Last year was the first year that families from all Princeton elementary schools were eligible to apply for the kindergarten DLI classes at CPS. Students from Johnson Park, Littlebrook, or Riverside Elementary schools who apply and are accepted for DLI will be offered transportation to CPS if they do not live within walking distance.  more

January 16, 2019

LEADER OF THE PACK: Aaron Burt is co-director of a camp for local children in the summers — a change of pace from his main job teaching math to third, fourth, and fifth graders, and coaching cross country, girls’ basketball, and girls’ lacrosse at Princeton Charter School.  (Photo courtesy of Aaron Burt)

By Donald Gilpin

Among the driving forces in the life of Princeton Charter School (PCS) math teacher and coach Aaron Burt are his passions for math, coaching, working with elementary and middle school kids, and his hometown of Princeton. 

“I’ve always enjoyed the energy that kids have,” he said. “I enjoy working with that energy. I always thought I’d like to be a teacher. Especially at the elementary level, the kids’ love of learning, their eagerness to be at school, to be with friends, to be with teachers, is great. It’s so much work, but the energy and excitement make every day exciting and fun. I wake up every morning and I’m excited for another day.” more

January 11, 2019

The Princeton Police have issued a statement prior to an expected march by a white supremacist group this Saturday at noon in Palmer Square. Princeton Police remind the public that groups taking part in planned protests need to obtain a permit. Princeton Police also plan to close several streets in and around the Palmer Square area on Saturday between 9 a.m. and 5 p.m. Motorists are asked to avoid the area.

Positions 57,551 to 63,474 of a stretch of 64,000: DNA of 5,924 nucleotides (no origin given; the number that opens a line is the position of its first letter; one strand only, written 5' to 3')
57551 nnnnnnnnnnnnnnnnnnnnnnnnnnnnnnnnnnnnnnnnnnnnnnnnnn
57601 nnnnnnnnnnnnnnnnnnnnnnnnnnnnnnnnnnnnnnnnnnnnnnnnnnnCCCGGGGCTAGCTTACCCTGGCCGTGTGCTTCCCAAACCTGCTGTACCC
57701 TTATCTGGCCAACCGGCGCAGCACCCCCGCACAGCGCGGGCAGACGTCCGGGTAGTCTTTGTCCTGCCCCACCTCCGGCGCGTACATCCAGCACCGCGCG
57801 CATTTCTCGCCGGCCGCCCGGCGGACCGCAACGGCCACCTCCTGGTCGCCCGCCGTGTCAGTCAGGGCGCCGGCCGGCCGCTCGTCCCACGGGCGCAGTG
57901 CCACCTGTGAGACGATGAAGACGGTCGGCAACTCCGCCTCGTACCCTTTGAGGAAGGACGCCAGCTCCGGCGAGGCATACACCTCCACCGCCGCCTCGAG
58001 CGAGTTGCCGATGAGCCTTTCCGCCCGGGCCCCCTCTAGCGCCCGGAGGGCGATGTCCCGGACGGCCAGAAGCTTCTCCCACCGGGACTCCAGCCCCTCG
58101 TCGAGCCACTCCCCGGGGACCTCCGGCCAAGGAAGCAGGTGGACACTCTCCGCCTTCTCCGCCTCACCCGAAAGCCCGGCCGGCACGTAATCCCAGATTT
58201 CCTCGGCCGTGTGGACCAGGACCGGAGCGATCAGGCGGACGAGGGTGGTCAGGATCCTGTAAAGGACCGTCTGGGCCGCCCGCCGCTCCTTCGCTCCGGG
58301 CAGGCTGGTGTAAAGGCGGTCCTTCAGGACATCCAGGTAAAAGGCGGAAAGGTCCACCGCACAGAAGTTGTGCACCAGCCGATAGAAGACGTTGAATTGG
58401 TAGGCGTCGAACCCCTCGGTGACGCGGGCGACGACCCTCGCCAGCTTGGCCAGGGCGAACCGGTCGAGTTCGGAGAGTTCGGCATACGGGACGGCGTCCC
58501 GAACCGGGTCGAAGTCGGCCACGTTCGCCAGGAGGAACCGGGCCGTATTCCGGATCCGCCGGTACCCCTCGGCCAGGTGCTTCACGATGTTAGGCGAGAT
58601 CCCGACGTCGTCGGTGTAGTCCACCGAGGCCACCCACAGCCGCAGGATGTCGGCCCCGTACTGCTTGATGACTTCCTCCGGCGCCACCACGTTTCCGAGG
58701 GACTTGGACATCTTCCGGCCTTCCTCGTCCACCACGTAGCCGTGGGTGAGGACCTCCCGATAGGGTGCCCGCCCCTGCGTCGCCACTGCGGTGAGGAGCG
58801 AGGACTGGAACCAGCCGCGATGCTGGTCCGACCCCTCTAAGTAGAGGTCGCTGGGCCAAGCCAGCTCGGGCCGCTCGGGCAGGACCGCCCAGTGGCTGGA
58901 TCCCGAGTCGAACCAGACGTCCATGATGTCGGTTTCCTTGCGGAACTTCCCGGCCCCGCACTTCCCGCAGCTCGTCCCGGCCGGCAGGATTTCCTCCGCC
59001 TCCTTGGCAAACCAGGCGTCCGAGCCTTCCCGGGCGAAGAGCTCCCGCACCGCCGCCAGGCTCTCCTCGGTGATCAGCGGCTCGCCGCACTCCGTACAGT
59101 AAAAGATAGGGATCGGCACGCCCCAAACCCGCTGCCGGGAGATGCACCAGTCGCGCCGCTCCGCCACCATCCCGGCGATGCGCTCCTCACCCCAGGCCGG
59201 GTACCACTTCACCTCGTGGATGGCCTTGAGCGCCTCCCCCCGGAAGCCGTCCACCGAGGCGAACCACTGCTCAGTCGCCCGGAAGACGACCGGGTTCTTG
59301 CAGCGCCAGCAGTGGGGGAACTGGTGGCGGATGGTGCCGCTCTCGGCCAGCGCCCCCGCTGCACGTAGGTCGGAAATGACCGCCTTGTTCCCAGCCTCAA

Princeton Police Chief Nick Sutter is urging groups to obtain a permit. The purpose of the permit is to give Princeton Police the opportunity to assist people in safely organizing peaceful protests. Protestors may carry signs that are not attached to poles or sticks. No weapons of any kind, glass, or plastic water bottles will be allowed in designated protest areas on Palmer Square.

Palmer Square and Hulfish Street will be closed to all motor vehicle traffic beginning at 5 a.m. on Saturday. Nassau Street will be shut down between University Place and Witherspoon Street at 10 a.m.

December 5, 2018

Courtney’s Carolers entertained visitors and shoppers around Palmer Square in downtown Princeton on Saturday afternoon. Strolling Holiday Music is featured every Saturday and Sunday in December leading up to Christmas. (Photo by Erica M. Cardenas)

By Donald Gilpin

Voters will face just one question, requiring a “yes’ or “no” response, on December 11, when they vote on the Princeton Public Schools’ proposal for a $26.9 million bond referendum. Polls will be open from 7 a.m. to 8 p.m. next Tuesday, with just four consolidated polling locations at the elementary schools: Community Park, Riverside, Johnson Park, and Littlebrook. 

Princeton Mayor Liz Lempert noted that most people would not be voting at their usual voting spots because of the reduced number of polling locations, and she urged  everyone to check the sample ballots that were mailed out to all residents for information on voting districts and polling locations. Information is also posted on the Princeton municipal website and on the PPS website.

Lempert also pointed out that in the December 11 referendum vote new voting machines with a verifiable paper trail will be piloted at the Johnson Park polling location. As part of a statewide effort to enhance voter security, the pilot program will use voting machines on loan from Dominion Voting Systems at no cost to the county. The technology allows voters to fill out an oval marking the vote and then feed the ballot into a scanner, with the paper ballot retained for verification. more

By Donald Gilpin

Gary Snyder, Princeton High School (PHS) principal for more than 15 years, has announced that he will retire in June 2019, at the end of this school year.